Before we talk about loyalty and retention, we have to talk about deepening the relationship between the customer and the brand to make it more memorable and legitimate.
You’re lying in bed. The lights are off. You’re scrolling through Instagram before you drift off to sleep. Cute dog video. ASMR video. Ad. Cringey engagement shoot from someone you haven’t spoken to since high school. Ad. Meme.
Suddenly, an ad catches your attention. A before and after photograph of a woman’s hair. You click through to learn more. You’re taken to a product page. You scroll through the photos. Read the reviews. You’ve never heard of this brand before so click to the homepage to learn more. Check the time and realize you’d better go to bed in earnest. Phone off.
The next day, on your way home from work, you’ve mostly forgotten about the ad from last night. Then you get another ad from the same brand: a video testimonial from what appears to be a real person. This time you click through and purchase.
You forget about this completely until the package shows up at your door. Momentarily, you feel like a kid on Christmas morning. Unwrapping “presents” is fun. The packaging is minimal. The product sits on your kitchen table for a few days until you remember to bring it upstairs to the bathroom to try it out.
In the time that has elapsed since you made the purchase, you’ve seen at least a dozen ads from different brands who offer similar products. You have heard little else about the brand you purchased from, digitally or IRL. Of course, you didn’t subscribe to their emails or texts. The content is always irrelevant and way too frequent.
You try the hair product for the first time that weekend (can’t risk a bad hair day during the work week). Your standard hair routine consists mostly of drugstore products that you purchase with your groceries from Target, plus one or two higher end products that you purchase at the local salon when you get your hair freshened up.
The results: good enough, but not as good as the before and after picture. You were expecting a hair revolution: the product that would finally tame your frizz and deliver Real Housewives hair at home. You use the product a few more times when you have extra energy to invest in your hair routine.
When it’s time to top up your shampoo and conditioner you head to Target again. Maybe you try a new drugstore product with similar claims as the DTC product you ordered a month ago. Or maybe you discuss the experience with your hairstylist, and they recommend something else you could try.
At this point the DTC brand has almost faded from your memory completely. You see their ads occasionally but you scroll right past them. Hair isn’t top of mind for you at the moment.
Five to six months later you’re flagged as a “churn risk” by the brand and the frequency of the advertising increases. It’s hard to ignore. You check out the brand’s Instagram grid to see if anything new or interesting has transpired. They released one new product in the interim, but it doesn’t feel relevant to your concerns. By this point you’re kind of over it.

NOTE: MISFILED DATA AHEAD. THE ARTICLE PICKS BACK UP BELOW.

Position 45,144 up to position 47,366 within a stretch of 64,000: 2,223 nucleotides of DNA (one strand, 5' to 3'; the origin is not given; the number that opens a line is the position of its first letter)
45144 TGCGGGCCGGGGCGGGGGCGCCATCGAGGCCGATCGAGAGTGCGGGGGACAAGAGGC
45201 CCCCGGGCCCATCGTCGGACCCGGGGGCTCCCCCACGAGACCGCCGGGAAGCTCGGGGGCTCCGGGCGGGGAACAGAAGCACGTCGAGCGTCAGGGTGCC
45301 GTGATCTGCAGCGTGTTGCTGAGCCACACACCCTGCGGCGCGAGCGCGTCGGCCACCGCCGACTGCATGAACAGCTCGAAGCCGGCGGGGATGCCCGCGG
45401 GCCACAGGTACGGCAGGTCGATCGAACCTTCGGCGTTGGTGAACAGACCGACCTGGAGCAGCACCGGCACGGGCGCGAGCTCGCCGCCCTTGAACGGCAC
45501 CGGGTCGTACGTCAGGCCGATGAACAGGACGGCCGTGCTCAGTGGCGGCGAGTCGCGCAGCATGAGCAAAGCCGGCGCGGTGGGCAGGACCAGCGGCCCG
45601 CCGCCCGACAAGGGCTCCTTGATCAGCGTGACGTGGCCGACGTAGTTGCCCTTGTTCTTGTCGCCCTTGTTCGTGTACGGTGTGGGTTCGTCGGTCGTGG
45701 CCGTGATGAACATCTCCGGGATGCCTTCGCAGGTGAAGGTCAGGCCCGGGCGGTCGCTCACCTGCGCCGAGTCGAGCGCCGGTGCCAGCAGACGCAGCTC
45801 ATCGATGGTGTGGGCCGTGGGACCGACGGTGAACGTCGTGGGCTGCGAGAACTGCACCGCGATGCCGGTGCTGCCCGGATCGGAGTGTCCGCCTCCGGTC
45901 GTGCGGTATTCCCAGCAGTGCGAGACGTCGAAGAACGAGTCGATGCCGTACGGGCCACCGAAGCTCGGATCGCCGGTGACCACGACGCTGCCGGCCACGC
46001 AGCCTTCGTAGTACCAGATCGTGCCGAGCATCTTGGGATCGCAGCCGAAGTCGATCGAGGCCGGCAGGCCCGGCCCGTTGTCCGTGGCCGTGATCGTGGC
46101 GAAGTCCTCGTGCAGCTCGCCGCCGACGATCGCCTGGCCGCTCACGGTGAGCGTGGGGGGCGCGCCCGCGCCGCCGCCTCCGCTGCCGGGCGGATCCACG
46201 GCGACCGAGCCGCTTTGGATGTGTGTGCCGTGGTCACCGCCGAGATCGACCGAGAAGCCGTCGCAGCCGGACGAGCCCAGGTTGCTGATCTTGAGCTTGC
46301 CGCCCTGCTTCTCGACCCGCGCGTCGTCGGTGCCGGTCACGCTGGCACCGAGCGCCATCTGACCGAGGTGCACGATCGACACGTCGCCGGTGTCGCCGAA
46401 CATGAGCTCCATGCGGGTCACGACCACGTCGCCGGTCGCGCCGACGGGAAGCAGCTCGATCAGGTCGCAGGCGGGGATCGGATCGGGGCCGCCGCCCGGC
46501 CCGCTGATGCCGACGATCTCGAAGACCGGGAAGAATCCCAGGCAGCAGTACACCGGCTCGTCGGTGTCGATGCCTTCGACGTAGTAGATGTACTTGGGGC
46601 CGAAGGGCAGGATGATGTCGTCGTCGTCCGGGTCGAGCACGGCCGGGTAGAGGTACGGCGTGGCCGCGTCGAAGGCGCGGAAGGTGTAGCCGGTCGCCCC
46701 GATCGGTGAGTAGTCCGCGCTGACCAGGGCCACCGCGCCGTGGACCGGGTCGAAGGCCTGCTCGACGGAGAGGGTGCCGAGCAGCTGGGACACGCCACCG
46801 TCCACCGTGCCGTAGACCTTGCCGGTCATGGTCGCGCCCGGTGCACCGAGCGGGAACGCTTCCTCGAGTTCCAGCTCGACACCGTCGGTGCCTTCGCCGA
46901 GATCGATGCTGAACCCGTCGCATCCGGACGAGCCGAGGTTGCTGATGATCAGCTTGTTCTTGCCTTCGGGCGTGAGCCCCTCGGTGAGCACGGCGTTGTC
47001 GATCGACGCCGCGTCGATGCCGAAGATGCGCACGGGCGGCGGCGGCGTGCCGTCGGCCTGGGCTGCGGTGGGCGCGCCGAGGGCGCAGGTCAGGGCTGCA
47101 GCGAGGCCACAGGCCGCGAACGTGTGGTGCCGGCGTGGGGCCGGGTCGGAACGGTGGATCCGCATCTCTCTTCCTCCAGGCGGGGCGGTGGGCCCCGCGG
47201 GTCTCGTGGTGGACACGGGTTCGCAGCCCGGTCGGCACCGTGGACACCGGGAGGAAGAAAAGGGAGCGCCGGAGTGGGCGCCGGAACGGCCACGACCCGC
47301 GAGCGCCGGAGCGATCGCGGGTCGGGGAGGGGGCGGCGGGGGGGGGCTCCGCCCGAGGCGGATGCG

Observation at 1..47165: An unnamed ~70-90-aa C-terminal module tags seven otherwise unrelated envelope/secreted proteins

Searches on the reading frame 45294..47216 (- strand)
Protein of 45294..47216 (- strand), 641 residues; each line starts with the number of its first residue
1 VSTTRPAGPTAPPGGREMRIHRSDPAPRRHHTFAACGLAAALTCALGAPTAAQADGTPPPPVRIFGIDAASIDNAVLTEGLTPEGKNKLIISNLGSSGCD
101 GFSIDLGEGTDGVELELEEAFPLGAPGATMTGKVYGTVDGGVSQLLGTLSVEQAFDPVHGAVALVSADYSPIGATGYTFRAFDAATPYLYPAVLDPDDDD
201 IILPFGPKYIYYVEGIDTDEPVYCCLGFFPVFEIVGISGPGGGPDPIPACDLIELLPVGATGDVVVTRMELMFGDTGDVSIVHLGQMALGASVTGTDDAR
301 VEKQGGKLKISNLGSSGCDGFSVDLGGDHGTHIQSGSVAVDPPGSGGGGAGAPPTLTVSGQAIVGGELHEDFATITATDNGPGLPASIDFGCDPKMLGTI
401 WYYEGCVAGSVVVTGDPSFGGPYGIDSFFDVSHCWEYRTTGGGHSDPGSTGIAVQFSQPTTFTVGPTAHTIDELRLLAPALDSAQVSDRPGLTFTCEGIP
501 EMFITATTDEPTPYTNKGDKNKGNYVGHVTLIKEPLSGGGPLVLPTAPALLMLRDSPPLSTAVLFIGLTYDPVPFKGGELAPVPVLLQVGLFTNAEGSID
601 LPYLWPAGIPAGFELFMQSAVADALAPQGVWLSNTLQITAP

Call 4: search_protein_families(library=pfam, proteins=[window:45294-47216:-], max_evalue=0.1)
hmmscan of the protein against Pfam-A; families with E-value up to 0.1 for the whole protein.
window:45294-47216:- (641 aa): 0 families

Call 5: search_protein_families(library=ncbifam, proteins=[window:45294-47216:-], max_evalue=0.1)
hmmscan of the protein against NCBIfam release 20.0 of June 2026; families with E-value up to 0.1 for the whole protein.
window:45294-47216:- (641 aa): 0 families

When we talk about customer retention, this is what we have to overcome. Paid social advertising is one of the most popular forms of customer acquisition today, especially for new brands with limited resources.
Making a first purchase doesn’t mean you’ve won a customer’s trust and loyalty, and it doesn’t guarantee that you’ll cut through the noise of a competitive, crowded consumer landscape to win a second purchase.
When we talk about loyalty and retention, we have to talk about deepening the relationship between the customer and the brand to make it more memorable and legitimate. A customer can’t become loyal if they never make it to their second purchase.
Here are some things the brand in this scenario could have done to improve the odds of a second purchase:
Make Your Brand Real
Cultivate some discussion or promotion of the brand in the real world, be it paid promotion, organic enthusiasm or PR. This will increase the effectiveness of your ads and make your brand seem more real and legitimate.
Add Value With Email & SMS
Develop a clear value proposition for opting in to your email or SMS marketing channel, and articulate that value prop to new and potential customers. “Sign up for new product launches and 10% off” is not a value prop.
Even better: promise new customers that you’ll stop emailing or texting them after 30 days, and that you’ll only use these channels to share educational content specific to their purchase. At the end of the 30 days, give them an option to stay subscribed.
Optimize The Unboxing Experience
Make the unboxing experience more memorable. Some ideas: personalized thank you notes from the team, stickers, posters, postcards or a “surprise” gift with purchase.
Follow Up In Person
Assign a member of the customer care team to follow up with new customers via a phone call one to three days after their order is delivered. This person should confirm the package arrived as expected and ask if the customer is happy with their purchase. They can also share upcoming promotions, product launches, or provide an offer specific to new customers.
Stay Top Of Mind Post-Purchase
Use paid media, especially paid social, to expose the customer to the full breadth of the brand’s product assortment in the 30 days after purchase. If there is content to promote (tutorials, education on ingredients, etc), even better.
These ideas are just the tip of the iceberg. The end goal is to make your brand memorable, so that when it’s time to purchase from the category again the customer thinks of YOU first.